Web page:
Wednesday, 15 February 2017

The Old Edinburgh Club - The Population of Edinburgh: the Census online

The presentation at tonight's meeting of The Old Edinburgh Club (OEC) covered how to access Census statistics online from the period between 1851 and 2011.  The slides are available on the OEC website, and give links to the resources used.

This blog includes a few examples using Edinburgh or areas of Edinburgh to illustrate what can be retrieved.

(Slide 10) Analytical report links
 - Gaelic
- Inhabited Islands
- Household composition for population groups

(Slide 11) Understanding Scottish Places

Select the town
An example of the statistics for Edinburgh


Census also tells you about travel patterns


Slide 11 (Datashine)

Highest qualification level 4 and above (degree)


Slides 25 and 26 (Census Data Explorer - Area profiles)

Select the postcode around Augustine United Church. 




A city centre area , so not surprisingly the majority of households have no car
 





Slides 29 and 39 (Census Data Explorer - Standard Outputs)

Standard Outputs allow you to select a number of areas, and download the table to create a chart.

Select the postcode sectors covering areas in central Edinburgh, Slateford and Juniper Green.






To be continued

Population pyramid sources:

2001 and 2011 - Census Data explorer
1991 - Census Customer Services
1921, 1931 and 1951 - City of Edinburgh Council report 
1851 to 1901 - Integrated Census Microdata project

Wednesday, 2 November 2016

Teaching the Census through GIS - SAGT conference 2016 - Coatbridge

Tom Macintyre and I presented at  the Scottish Association of Geography Teachers Conference.
  
The presentation introduced a resource which contains a series of 8 lessons (including a scheme of work and downloadable resources) providing the opportunity for students to explore the 2011 Census whilst exploring a substantive problem –  that of health inequalities – and learning a range of important quantitative skills, including the use of GIS. The original resource was created by Paul Turner and Dr Adam Dennett, who were supported by an Innovative Geography Teaching Grant from the Royal Geographical Society (with IBG). This resource is being  adapted to be suitable for use with the Scottish curriculum.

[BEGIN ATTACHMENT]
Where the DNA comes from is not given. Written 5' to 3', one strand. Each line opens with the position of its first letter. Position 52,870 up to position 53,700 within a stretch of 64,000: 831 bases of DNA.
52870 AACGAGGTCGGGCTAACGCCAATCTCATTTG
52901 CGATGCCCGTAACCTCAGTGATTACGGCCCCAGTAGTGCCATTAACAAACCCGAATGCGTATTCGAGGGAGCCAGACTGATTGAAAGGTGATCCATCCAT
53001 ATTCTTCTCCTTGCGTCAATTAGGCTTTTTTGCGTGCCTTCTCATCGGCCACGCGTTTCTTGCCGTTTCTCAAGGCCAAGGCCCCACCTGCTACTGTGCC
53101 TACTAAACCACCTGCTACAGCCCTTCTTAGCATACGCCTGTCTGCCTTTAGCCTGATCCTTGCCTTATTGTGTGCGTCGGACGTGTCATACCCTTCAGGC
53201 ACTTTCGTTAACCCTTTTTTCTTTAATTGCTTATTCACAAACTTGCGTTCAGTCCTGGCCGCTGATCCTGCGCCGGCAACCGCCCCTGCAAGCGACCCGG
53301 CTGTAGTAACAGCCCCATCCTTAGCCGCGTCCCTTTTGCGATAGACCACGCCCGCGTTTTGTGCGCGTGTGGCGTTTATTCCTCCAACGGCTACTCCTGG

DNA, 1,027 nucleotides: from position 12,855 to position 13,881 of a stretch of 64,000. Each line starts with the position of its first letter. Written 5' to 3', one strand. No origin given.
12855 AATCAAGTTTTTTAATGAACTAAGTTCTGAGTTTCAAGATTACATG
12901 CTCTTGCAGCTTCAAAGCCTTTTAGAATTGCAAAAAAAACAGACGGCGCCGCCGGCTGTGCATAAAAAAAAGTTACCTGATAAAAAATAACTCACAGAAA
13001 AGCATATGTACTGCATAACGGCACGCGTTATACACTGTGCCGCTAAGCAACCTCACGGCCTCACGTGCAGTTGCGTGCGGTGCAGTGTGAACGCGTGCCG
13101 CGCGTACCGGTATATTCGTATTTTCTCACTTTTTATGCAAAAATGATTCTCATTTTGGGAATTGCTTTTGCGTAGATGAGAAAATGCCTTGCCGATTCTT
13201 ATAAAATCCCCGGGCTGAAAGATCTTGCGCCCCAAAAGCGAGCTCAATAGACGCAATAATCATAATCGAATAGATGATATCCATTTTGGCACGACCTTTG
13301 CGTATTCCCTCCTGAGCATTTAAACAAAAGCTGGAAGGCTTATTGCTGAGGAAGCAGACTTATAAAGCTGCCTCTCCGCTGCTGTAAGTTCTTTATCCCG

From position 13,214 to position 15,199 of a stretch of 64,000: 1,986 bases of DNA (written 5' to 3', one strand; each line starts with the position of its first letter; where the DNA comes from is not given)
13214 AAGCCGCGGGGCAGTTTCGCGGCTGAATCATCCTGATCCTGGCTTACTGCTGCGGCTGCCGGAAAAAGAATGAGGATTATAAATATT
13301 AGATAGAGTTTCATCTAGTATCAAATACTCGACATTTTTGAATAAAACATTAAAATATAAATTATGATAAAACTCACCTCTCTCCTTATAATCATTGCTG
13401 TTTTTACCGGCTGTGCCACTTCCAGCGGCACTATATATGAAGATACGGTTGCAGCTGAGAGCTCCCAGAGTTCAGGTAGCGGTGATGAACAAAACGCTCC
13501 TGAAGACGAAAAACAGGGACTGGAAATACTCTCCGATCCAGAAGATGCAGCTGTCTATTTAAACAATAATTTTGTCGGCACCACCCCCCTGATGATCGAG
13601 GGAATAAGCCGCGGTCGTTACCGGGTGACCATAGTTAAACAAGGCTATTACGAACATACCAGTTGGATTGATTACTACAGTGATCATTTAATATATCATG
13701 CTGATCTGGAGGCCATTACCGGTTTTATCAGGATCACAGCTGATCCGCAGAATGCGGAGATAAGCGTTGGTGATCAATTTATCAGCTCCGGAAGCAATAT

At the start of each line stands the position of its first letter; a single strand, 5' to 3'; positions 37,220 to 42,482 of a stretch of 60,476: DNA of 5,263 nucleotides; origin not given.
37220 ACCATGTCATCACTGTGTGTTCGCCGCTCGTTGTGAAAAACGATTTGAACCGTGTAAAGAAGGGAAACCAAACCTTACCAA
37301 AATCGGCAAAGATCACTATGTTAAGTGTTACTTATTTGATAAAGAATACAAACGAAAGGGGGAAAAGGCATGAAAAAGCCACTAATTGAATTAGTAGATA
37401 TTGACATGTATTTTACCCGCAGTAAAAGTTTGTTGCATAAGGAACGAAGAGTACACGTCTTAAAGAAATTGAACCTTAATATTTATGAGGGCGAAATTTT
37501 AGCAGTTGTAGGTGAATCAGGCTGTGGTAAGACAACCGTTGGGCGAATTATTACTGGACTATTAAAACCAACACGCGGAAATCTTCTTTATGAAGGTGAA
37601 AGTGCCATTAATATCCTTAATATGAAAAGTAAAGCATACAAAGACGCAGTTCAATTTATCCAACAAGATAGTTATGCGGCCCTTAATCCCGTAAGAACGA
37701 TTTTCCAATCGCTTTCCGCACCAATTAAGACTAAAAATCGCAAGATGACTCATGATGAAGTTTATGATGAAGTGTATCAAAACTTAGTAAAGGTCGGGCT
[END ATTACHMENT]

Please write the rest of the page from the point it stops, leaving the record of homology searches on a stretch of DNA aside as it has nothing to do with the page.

The resource is still being developed and we gathered a lot of interesting views which will help in the next stage of this project.  https://censusgis.wordpress.com/


The following are the resources we shared at the event.


1) Presentation slides



2) Census Data Explorer worksheet and associated video which introduces you to downloading statistics from Scotland's Census website.

http://www.scotlandscensus.gov.uk/documents/events_workshops/CensusDataExplorer_GLOWworkbook.pdf
 

Will be available via GLOW Module 28 - broadcast 15th November 2016


3) Scotland’s Population 2015 Infographic report

http://www.nrscotland.gov.uk/files//statistics/nrs-visual/rgar-2015-infog-booklet.pdf


Sunday, 15 November 2015

Scottish Government Statistics, Census data & practical applications - SAGT conference 2015 - Perth


Tom Macintyre and I presented at  the Scottish Association of Geography Teachers Conference.

The presentation outlined a range of official statistics available from Scottish Government and the results from the 2011 Census in Scotland.  

We focused on the Scottish results published through the Census Data Explorer, and used a number of case studies to illustrate how the data can be used to answer specific questions, making links where possible to curricular frameworks for Geography and Numeracy Across Learning. 

The session ended with a discussion on potential use of Census data within Geography National Qualifications.

In the afternoon we took part in the 'Hot Spots' forum  where groups of teachers took part in 10 minute discussion on a range of resources. 

The following are the resources we shared at the event

1) Presentation slides




2) Census Data Explorer worksheet